I still struggle to understand exactly when to use hyphens when adverbs are involved. Which of the following is correct? ABC is an acronym representing the actual name of the survey.

"I use results from the currently running ABC survey."

"I use results from the currently-running ABC survey."

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    I would say, "I use results from the current ABC survey". The operative word is 'current', 'running' is redundant (a survey runs by definition). – Dan Oct 28 '15 at 15:08
  • That doesn't sound quite right to me. – NeutronStar Oct 28 '15 at 15:26
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    The results from last year's ABC survey suggested that ... . Results from the current ABC survey suggest that ... – Dan Oct 28 '15 at 16:50
  • @Dan, but the survey isn't complete yet. It is running right now. It is a galaxy survey using 300 nights on a telescope, and we're in the middle of that. – NeutronStar Oct 28 '15 at 19:27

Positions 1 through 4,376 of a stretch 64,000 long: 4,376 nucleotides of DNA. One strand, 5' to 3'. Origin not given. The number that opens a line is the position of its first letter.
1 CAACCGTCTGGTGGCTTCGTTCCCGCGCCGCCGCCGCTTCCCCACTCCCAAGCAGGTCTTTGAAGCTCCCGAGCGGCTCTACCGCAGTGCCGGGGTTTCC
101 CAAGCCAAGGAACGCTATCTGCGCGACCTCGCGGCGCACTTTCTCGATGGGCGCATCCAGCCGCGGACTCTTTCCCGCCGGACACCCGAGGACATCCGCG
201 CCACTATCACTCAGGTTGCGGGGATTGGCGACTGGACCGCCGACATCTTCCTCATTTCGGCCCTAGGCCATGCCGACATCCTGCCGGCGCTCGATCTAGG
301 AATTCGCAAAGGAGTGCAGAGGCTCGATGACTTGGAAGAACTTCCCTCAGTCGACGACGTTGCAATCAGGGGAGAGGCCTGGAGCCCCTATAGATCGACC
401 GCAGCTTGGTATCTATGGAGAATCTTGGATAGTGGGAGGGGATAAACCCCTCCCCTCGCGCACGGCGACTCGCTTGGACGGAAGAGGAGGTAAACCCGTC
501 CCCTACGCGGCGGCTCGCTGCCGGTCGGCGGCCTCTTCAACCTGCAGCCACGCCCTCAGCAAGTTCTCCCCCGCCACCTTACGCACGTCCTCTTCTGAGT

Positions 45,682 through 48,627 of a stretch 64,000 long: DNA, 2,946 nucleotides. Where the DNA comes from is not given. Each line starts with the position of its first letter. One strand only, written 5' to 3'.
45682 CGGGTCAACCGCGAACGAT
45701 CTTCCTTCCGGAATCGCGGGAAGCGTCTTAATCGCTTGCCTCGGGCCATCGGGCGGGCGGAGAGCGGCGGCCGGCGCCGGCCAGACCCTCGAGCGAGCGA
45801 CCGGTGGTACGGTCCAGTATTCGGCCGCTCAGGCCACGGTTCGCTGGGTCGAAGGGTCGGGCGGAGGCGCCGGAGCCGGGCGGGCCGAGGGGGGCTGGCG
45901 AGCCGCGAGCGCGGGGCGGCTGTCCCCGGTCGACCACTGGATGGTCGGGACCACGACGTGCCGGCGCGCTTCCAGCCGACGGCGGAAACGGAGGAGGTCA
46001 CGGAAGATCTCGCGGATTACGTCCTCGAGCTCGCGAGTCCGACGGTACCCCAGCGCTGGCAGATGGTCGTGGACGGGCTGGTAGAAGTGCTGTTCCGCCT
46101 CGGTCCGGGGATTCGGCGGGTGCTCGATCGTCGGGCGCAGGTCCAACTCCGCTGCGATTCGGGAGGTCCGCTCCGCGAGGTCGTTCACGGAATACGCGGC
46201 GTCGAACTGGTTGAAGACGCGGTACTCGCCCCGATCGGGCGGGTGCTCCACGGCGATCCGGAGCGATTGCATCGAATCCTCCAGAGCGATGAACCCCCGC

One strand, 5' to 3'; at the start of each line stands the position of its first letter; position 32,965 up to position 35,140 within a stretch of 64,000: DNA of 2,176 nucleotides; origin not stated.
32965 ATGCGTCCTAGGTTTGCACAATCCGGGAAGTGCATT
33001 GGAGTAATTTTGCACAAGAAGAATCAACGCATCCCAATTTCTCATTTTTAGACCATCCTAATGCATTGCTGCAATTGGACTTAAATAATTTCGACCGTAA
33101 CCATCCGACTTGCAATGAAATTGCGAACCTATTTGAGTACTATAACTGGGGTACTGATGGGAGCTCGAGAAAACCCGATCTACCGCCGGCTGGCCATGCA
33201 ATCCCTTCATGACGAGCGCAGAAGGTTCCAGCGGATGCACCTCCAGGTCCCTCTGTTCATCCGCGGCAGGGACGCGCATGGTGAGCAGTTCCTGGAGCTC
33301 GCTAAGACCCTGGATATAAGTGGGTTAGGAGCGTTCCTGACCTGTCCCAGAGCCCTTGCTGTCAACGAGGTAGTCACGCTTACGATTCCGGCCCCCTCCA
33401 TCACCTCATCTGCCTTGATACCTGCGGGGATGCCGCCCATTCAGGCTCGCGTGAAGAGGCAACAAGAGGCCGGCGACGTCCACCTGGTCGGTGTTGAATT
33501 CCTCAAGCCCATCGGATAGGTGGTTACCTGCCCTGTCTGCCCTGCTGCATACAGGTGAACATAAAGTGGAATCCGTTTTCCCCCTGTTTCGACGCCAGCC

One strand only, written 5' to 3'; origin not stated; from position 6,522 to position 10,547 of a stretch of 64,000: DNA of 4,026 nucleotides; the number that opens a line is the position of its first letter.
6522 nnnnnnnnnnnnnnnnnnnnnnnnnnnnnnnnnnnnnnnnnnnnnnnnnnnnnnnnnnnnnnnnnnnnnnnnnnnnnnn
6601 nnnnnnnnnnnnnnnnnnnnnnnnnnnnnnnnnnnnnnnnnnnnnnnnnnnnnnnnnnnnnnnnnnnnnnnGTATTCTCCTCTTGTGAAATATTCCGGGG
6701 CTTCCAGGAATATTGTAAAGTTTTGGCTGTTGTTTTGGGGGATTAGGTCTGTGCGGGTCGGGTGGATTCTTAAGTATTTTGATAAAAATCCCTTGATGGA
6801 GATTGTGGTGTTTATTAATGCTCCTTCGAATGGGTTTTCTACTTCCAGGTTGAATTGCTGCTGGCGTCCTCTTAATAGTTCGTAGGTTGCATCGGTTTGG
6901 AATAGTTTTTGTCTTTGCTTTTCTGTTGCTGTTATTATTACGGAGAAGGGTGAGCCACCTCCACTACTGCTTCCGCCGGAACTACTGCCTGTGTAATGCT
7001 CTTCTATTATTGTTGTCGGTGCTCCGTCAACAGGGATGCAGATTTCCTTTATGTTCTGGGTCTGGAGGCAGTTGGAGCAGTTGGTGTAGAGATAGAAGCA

• I would understand that "...the current study" is not yet over. If I wanted to emphasise this fact I would say "...the current, ongoing/continuing survey", although I don't think this emphasis is needed. – Dan Oct 28 '15 at 19:44

The rule is that the adverb very and adverbs ending in -ly are never hyphenated, so "I use results from the currently running ABC survey" is correct.

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  • Follow-up question, what about "more"? As in, "more realistic system"? – NeutronStar Oct 29 '15 at 14:52

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